Mounting Equipment for Solar Panels
When you switch to solar power for your home, mounting your photovoltaic (PV) solar panels is of critical importance. First, you need to mount the panels where they’ll get maximum sunshine over the course of a year. But the more difficult problem is mounting them with enough integrity that they’ll stay put for 25 years or more.
PV modules are temperature sensitive. When the weather gets hot, power output goes down. Systems often output more power on a cold, clear spring day than on a hot, muggy summer day, despite the fact that there’s a lot more sunshine on a summer day. Because the modules are temperature sensitive, you need to pay attention to how they’re mounted.
Roof mount PV is by far the most common and comprises around 95 percent of all residential PV systems. Mounting panels onto your roof is the least expensive way to install solar panels. It also raises the panels above ground level so that shade issues, like trees and neighbor’s houses, are minimized. Four types of mounting systems are in common use:
Rack mount: The PV panels are captured by a metal framework specially designed to allow easy attachment and detachment of the panels. The panels are almost always parallel to the roof surface. A wide range of different types of racks are available. In many cases, a particular panel manufacturer will also provide the rack mount specifically for their panels.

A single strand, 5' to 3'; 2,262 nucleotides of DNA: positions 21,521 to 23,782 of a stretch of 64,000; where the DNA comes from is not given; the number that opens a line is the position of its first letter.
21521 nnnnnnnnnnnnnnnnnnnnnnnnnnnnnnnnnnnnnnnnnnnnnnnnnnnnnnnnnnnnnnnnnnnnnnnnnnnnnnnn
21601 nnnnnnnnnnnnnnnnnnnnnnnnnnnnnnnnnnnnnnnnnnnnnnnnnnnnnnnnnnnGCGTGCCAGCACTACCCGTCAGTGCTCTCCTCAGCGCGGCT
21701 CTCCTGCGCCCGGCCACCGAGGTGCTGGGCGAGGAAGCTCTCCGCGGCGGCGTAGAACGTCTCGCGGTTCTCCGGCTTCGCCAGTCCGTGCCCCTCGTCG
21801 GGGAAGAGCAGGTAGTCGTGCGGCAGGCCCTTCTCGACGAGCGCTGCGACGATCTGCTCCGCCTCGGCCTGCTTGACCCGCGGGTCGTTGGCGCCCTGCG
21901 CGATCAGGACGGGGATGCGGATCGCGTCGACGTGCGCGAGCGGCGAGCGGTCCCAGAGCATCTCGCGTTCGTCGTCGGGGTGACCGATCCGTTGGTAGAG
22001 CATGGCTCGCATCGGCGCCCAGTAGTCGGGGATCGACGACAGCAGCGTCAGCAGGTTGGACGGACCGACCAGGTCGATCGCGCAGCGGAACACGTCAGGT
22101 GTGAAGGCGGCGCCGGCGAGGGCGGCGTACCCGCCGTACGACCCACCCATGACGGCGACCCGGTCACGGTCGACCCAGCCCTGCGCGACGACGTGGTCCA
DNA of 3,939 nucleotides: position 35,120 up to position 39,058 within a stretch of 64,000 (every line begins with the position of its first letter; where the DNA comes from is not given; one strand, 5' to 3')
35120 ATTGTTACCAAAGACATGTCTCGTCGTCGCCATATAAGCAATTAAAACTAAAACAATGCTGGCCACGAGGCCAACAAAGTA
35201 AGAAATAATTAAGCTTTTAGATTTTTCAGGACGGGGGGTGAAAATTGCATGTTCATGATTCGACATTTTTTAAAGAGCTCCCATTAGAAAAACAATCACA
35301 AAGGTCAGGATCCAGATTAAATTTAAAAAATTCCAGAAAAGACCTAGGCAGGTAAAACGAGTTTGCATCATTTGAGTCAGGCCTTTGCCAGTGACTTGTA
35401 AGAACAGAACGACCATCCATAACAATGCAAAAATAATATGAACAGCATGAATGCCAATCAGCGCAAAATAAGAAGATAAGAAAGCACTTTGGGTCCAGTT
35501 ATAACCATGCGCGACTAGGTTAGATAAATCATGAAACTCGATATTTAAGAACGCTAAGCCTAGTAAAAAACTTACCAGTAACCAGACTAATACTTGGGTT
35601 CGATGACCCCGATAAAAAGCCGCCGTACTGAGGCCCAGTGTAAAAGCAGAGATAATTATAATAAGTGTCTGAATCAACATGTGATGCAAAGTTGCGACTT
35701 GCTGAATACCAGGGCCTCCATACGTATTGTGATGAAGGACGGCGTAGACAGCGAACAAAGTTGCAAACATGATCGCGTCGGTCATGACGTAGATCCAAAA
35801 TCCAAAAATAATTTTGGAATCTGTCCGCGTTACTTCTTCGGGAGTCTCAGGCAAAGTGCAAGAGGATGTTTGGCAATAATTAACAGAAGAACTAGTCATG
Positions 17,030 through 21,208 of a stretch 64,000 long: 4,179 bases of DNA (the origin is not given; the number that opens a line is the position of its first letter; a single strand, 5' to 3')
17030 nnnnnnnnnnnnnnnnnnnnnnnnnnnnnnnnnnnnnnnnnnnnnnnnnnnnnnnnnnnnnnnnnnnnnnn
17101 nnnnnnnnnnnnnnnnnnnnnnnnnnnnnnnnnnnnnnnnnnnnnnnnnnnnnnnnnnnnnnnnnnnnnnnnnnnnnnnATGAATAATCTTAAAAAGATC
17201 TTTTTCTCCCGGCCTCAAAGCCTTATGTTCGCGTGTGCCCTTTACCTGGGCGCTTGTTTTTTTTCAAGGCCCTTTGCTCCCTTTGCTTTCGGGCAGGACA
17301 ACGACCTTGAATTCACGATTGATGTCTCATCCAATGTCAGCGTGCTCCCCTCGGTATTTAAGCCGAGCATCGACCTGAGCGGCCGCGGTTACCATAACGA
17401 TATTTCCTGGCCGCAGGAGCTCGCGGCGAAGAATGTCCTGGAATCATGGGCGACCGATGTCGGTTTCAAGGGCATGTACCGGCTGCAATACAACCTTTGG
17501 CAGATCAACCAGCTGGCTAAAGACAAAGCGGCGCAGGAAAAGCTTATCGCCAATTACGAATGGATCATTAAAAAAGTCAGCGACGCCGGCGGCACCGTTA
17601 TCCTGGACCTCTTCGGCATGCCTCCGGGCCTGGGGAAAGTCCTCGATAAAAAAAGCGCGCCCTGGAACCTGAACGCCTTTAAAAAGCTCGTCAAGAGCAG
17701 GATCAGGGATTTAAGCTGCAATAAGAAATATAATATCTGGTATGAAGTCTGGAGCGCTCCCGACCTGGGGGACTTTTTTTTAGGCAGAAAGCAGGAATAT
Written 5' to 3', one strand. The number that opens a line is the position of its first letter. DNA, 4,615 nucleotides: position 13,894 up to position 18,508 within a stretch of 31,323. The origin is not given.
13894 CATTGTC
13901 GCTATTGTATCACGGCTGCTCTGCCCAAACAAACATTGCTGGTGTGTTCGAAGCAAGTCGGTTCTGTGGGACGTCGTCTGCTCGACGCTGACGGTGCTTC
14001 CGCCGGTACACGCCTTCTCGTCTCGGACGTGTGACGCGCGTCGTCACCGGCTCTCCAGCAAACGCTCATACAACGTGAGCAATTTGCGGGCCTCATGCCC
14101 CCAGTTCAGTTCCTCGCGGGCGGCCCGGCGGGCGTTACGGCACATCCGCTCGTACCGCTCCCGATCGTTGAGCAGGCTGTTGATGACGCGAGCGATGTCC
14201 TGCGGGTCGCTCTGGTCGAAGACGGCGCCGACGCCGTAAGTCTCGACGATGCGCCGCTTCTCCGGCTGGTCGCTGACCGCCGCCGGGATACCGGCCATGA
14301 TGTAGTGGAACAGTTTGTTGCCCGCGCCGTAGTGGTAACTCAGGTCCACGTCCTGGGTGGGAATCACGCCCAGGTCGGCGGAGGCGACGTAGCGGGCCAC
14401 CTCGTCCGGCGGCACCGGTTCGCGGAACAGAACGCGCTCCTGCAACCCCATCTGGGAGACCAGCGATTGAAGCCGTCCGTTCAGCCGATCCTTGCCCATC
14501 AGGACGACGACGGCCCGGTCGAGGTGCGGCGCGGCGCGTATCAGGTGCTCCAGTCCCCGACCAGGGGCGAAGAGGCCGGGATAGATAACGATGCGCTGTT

Stand-off mount: The panels are supported by a frame built above the roof. Unlike the standard rack mount, the angles can be adjusted so that the panels aren’t parallel to the roof plane. Stand-off mounts are ugly, but if you don’t care about the visual appearance, you can get better production. These types of mounts are generally used for homes that have way too much shade on the southern roof exposure and a sunny northern exposure.
Direct mount: The panels are attached directly to the roof. There is no air gap between the roof and the panels, so there is no cooling. Although you save money on the cost of the rack equipment, your system production suffers.
Integrated mount: PV panels replace conventional roofing materials and attach directly to the roof’s rafters. These are sometimes referred to as BIPV, or Building Integrated PV. You save on the cost of roofing materials, and the visual appearance is nice. If you’re retrofitting an existing building, it’s not worth it to use integrated mount because of the cost and waste of removing the existing roofing materials and throwing them away. However, if you’re building a new home, BIPV may be the best option.
If you have enough space available, you can mount your panels in a specially engineered rack structure affixed to the ground. In other cases, roofs are simply too complex, with too many vents and odd angles, to support a large array of solar panels, so ground mount may be the only option.
Ground-mounted systems offer both pros and cons: On the pro side, you can orient the panels directly south, at the optimum tilt angle. This ensures the maximum amount of production over the course of a year. You also won’t have to worry about leaks in your roof, and the panels are easier to maintain and change, if the need arises.
On the negative side, ground-mounted systems are more expensive than roof-mount because they require concrete posts and rigid frames. Wind is also more of a problem with ground mount. Ground mount systems require suitable land space, and they look industrial. You’ll be putting a big, ugly, visible array somewhere on your property.